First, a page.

Dead Man's Hand: An Anthology of the Weird West edited by John Joseph Adams collects 23 short stories set in a Wild West teeming with gunslingers, rattlesnakes, outlaws, zombies, aliens, time travelers, and steampunkery (available May 13, 2014).
Dead Man’s Hand: An Anthology of the Weird West opens with “The Red-Headed Dead” and Joe R. Lansdale’s Reverend Mercer clashing with what Hand Editor John Joseph Adams calls in the introduction “a new unholy monster to battle.” With all due respect, that may be an understatement. Our good Reverend, on horseback, is swept down a hill and past a graveyard to a makeshift cabin as the surroundings area is being shredded apart by unhallowed forces. Before Mercer can pause for a breather, a creature that has “hardly a face at all” and “dark pads of rotting meat above its eyes” appears through a hole in the roof and descends on him. He quickly realizes his blessed bullets touched with drops of silver are useless. Is Mercer ready for Boot Hill? Lansdale was the chief architect of modern weirder storytelling that began with 1986’s Dead in the West, and this current story shows he hasn’t missed a beat. Bravo to Mr. Adams for beginning the anthology on such a high note.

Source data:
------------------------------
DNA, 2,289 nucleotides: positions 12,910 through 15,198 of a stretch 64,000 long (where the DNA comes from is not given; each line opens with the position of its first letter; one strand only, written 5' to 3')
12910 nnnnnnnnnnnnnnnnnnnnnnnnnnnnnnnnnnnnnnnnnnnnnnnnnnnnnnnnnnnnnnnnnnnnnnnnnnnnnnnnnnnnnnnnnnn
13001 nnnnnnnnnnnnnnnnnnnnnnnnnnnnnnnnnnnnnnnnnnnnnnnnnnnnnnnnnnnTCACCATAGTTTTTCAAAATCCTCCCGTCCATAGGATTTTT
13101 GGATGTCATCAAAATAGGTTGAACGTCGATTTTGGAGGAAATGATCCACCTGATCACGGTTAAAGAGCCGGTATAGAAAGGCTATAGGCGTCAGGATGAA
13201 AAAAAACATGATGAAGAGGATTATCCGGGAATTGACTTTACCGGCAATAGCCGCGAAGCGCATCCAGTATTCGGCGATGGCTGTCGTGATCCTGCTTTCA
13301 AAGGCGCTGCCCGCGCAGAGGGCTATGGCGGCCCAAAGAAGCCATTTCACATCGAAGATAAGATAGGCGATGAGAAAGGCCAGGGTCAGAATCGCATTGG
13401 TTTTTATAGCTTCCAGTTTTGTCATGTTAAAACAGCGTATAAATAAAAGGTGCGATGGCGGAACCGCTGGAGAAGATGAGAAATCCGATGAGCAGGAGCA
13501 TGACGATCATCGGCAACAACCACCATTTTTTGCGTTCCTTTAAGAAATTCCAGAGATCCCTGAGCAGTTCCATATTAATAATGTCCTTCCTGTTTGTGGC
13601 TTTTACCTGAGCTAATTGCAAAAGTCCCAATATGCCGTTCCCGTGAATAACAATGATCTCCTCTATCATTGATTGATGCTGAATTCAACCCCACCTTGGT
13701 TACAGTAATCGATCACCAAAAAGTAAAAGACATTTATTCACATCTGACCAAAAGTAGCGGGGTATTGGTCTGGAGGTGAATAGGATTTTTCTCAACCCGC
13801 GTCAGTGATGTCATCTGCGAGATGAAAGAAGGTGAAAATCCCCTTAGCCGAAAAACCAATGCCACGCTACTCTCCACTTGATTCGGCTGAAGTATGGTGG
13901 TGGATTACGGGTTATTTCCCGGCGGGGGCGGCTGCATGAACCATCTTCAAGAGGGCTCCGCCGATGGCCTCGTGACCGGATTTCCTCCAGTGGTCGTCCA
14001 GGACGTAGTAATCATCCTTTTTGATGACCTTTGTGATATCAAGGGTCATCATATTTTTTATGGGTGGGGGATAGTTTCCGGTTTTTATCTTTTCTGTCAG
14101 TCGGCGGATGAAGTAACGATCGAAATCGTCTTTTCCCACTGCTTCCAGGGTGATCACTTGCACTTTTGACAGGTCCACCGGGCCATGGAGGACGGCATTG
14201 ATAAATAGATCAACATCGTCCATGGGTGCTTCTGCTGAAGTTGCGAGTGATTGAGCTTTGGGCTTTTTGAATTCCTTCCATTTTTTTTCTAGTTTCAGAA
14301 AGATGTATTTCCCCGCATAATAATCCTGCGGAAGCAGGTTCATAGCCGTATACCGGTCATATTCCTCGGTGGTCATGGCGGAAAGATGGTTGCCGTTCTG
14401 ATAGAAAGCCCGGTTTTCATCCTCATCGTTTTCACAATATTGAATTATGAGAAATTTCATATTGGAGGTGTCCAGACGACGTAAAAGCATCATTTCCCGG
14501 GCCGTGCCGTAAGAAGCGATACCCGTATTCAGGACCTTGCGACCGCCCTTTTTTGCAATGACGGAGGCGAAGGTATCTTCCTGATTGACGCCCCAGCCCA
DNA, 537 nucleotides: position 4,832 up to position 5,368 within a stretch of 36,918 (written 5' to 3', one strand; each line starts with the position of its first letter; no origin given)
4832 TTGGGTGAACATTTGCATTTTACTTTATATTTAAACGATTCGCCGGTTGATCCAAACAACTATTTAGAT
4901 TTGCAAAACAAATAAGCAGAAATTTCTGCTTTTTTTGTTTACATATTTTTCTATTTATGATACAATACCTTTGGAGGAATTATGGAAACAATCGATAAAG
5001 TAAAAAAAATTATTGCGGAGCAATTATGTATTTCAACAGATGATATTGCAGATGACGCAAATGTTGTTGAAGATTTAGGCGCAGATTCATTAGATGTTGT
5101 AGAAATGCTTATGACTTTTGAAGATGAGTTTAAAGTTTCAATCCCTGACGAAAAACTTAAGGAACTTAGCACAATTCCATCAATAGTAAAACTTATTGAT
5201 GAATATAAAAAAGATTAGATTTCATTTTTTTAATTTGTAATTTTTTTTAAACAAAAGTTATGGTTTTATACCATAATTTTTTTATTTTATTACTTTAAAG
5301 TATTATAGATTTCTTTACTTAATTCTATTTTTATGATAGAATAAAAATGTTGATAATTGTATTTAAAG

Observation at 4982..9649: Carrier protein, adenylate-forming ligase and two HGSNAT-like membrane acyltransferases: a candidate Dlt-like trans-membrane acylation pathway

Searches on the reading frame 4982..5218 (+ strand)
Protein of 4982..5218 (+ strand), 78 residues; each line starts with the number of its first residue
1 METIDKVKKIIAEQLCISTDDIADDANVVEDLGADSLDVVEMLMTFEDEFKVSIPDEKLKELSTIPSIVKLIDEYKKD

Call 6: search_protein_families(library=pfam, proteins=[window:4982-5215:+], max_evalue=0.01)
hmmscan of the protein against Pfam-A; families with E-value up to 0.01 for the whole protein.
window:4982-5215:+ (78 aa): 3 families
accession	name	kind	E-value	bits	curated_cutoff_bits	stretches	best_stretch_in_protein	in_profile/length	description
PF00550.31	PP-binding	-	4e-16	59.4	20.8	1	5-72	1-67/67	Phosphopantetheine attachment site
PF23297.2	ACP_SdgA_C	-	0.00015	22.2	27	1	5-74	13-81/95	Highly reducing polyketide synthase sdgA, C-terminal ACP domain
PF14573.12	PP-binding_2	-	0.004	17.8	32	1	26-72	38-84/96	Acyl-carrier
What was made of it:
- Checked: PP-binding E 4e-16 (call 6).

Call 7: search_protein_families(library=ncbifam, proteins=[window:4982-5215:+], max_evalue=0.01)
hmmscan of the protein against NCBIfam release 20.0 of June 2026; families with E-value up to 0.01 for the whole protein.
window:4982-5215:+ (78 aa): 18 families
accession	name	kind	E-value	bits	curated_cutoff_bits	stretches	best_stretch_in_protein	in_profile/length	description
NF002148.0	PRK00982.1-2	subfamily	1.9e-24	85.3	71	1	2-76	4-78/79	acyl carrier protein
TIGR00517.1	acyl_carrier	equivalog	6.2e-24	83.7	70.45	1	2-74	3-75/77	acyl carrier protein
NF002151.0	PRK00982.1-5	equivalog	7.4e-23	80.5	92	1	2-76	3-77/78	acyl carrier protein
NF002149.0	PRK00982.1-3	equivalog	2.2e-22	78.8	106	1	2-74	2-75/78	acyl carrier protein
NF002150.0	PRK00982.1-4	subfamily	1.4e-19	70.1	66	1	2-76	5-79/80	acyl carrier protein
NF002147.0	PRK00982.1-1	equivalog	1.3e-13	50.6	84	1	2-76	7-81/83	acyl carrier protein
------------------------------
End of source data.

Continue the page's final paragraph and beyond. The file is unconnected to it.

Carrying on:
“The Old Slow Man and His Gold Gun from Space” by Ben H. Winters had me chuckling several times during this amusing and atypical little number. Two losers named Caleb and Crane, with “golden promises of Sutter’s Mill” in 1851, get more than they bargain for when an old man from the planet Neptune offers them a simple proposition. He carries “an antique flintlock pistol” that locates gold and proposes that they split the gold, explaining his people on the eighth planet eat it for food and they’re in danger of running out. Crane asks the obvious question—why doesn’t the old man just do it himself—which is answered. But, I’m betting most readers won’t guess the ending.